H.R. 5441 was introduced just days before the start of Women Deliver, the largest-ever conference on maternal and reproductive health, convened in Washington, DC, from June 7–9, 2010. Download the full legislation here (PDF, 41KB).

Take a moment now to write to your representatives today and ask them to co-sponsor the bill.

Learn more about Fistula Care, which is bringing vital fistula prevention and treatment services to women in 11 countries, with support from the U.S. Agency for International Development.

Thursday, June 3, 2010

The 50th Anniversary of the Pill: A Moment to Reflect and Recommit to Expanding Options

By Lynn Bakamjian, Director, RESPOND Project

The flurry of media attention around the 50th anniversary of the oral contraceptive (popularly known as “the pill”) has been a great reminder to those of us who came of age during this time of the advances that women in the United States were able to make once they had the means to safe, available, and (mostly) affordable contraception.

On a personal level, having the pill as an option provided me with the knowledge and comfort that whenever I needed to, I had the means to manage my fertility and pursue my education and career without worrying about a poorly timed or unwanted pregnancy. As I reflect on what the pill has meant to generations of women, including my own, I cannot imagine how different my life might have been without it.

And while there are many blog posts and news articles about the impact that this female-controlled, easy-to-use contraceptive had on women’s lives here in the United States, I am reminded that this is, unfortunately, not yet the case for many women and couples in developing countries.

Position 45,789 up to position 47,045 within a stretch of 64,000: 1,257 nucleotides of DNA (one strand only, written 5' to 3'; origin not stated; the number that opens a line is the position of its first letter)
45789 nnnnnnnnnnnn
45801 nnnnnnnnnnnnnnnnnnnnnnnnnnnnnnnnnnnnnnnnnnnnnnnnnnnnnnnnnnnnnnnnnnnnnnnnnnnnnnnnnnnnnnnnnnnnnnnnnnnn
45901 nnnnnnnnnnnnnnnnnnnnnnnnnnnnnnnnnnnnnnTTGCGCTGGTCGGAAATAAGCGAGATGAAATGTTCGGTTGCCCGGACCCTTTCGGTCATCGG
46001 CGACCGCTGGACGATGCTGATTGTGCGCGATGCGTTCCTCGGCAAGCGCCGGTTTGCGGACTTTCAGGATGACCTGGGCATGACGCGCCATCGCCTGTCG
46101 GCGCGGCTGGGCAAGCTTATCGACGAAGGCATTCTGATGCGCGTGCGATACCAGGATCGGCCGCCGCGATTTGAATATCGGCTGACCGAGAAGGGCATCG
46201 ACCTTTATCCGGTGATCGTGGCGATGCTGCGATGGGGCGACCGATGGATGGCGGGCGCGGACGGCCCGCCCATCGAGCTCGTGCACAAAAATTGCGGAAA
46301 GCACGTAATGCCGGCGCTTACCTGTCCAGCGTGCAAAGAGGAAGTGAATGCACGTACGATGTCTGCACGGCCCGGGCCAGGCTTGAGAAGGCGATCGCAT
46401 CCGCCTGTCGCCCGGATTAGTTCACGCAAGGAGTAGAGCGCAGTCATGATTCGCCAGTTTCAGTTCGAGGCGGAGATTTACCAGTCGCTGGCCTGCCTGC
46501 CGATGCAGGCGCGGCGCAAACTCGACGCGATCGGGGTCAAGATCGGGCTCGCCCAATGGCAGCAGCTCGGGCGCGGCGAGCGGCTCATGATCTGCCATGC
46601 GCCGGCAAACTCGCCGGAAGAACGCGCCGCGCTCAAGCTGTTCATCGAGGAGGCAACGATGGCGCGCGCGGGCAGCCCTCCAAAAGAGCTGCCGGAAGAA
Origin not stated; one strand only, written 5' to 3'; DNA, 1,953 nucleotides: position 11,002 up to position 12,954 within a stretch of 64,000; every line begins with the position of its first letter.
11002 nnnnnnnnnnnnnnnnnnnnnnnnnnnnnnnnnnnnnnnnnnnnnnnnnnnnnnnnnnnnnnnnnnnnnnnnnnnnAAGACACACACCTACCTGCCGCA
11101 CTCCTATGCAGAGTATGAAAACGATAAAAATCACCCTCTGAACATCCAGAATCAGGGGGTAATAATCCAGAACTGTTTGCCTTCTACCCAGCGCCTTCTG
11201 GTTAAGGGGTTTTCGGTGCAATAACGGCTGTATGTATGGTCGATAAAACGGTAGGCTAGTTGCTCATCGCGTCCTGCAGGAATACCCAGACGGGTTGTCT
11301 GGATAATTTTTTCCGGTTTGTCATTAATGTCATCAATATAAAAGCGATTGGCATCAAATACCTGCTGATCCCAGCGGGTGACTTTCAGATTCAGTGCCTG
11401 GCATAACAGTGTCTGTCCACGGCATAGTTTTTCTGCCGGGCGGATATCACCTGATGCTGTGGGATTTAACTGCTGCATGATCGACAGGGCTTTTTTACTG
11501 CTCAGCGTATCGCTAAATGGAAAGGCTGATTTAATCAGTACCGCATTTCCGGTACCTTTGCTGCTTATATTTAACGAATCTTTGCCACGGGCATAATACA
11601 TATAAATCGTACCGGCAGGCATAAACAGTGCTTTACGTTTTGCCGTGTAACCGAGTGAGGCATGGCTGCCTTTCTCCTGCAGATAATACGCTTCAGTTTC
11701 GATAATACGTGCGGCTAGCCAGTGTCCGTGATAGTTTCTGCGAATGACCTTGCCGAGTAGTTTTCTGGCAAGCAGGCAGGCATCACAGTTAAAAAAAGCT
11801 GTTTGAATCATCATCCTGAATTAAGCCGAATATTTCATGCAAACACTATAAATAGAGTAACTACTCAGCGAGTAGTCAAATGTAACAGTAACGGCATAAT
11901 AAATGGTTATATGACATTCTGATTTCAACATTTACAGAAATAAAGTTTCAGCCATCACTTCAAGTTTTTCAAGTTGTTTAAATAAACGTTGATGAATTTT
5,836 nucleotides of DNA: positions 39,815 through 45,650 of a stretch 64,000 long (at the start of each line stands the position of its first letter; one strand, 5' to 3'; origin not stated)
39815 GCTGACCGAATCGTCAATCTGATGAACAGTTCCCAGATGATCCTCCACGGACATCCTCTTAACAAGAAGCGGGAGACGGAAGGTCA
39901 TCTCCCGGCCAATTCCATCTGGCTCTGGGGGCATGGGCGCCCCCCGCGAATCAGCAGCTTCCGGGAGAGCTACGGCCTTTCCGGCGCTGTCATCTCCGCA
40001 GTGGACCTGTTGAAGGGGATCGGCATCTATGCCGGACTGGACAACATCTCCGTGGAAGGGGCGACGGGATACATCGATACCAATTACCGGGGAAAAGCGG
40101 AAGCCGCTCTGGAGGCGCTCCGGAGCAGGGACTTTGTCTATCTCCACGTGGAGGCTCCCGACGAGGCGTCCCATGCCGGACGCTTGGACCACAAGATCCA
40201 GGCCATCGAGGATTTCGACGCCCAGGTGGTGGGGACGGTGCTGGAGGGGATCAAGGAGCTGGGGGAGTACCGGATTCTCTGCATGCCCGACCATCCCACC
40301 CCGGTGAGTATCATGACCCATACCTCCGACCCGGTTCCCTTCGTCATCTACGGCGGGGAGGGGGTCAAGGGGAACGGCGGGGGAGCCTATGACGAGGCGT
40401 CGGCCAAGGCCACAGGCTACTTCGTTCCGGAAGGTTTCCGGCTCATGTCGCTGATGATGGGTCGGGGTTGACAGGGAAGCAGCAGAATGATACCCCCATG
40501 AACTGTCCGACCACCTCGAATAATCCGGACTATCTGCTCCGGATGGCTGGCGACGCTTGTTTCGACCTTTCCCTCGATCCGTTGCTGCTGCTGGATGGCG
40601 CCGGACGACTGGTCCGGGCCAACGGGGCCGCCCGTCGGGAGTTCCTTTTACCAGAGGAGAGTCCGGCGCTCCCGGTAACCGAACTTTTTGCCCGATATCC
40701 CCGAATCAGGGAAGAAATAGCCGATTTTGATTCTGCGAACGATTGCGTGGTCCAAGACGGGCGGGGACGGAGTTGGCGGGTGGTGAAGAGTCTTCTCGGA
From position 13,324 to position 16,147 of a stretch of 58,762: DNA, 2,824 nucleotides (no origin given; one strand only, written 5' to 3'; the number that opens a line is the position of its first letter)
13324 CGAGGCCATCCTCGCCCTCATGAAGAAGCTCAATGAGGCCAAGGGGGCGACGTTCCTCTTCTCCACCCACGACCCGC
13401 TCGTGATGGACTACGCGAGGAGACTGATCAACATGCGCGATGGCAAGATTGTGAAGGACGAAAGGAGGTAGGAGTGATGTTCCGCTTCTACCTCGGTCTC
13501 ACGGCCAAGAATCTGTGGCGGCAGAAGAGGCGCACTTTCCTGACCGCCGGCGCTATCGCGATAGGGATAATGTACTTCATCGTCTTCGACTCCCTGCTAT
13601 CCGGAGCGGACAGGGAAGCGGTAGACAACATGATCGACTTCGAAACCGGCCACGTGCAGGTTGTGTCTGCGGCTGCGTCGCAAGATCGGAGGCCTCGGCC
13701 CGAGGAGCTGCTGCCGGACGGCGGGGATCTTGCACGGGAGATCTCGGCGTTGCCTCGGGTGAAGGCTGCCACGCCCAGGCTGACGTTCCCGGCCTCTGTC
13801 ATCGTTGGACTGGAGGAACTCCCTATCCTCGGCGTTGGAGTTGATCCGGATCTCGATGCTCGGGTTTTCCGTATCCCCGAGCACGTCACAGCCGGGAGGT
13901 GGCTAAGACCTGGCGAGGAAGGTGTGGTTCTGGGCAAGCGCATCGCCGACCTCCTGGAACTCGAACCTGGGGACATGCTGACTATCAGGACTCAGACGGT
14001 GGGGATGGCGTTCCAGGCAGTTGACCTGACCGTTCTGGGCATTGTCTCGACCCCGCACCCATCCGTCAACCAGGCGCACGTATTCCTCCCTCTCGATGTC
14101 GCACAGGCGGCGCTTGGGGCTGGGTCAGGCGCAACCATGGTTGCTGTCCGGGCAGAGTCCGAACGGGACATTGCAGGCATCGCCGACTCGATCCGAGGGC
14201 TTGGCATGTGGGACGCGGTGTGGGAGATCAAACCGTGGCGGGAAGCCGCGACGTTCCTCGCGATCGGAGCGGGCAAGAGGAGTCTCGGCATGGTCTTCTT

More than 200 million women around the world have a desire to use contraception but are currently not using any effective method. This unmet need is largely due to lack of available and affordable options, to fear and concerns about safety due to misconceptions about contraceptive methods, and sometimes even to opposition by husbands or family members.

There are many options that can provide women with a choice that meets their particular family planning needs—while the pill is great, it’s not the only method. In many countries in Sub-Saharan Africa, for example, many women exceed their desired family size by one or more children, which points to a greater need for options beyond short-acting methods such as the pill, especially underutilized options like intrauterine devices, implants, and sterilization. In most developing countries, however, contraceptive choice is elusive; rarely do women have the range of methods available to meet their needs.

As we mark this milestone in American history, let us remember the hundreds of millions of women who are living today, like American women were a half century ago, in fear of unintended pregnancy, and let us honor them with renewed commitment and action to bring them not only the pill, but the whole wide range of family planning methods that all women deserve.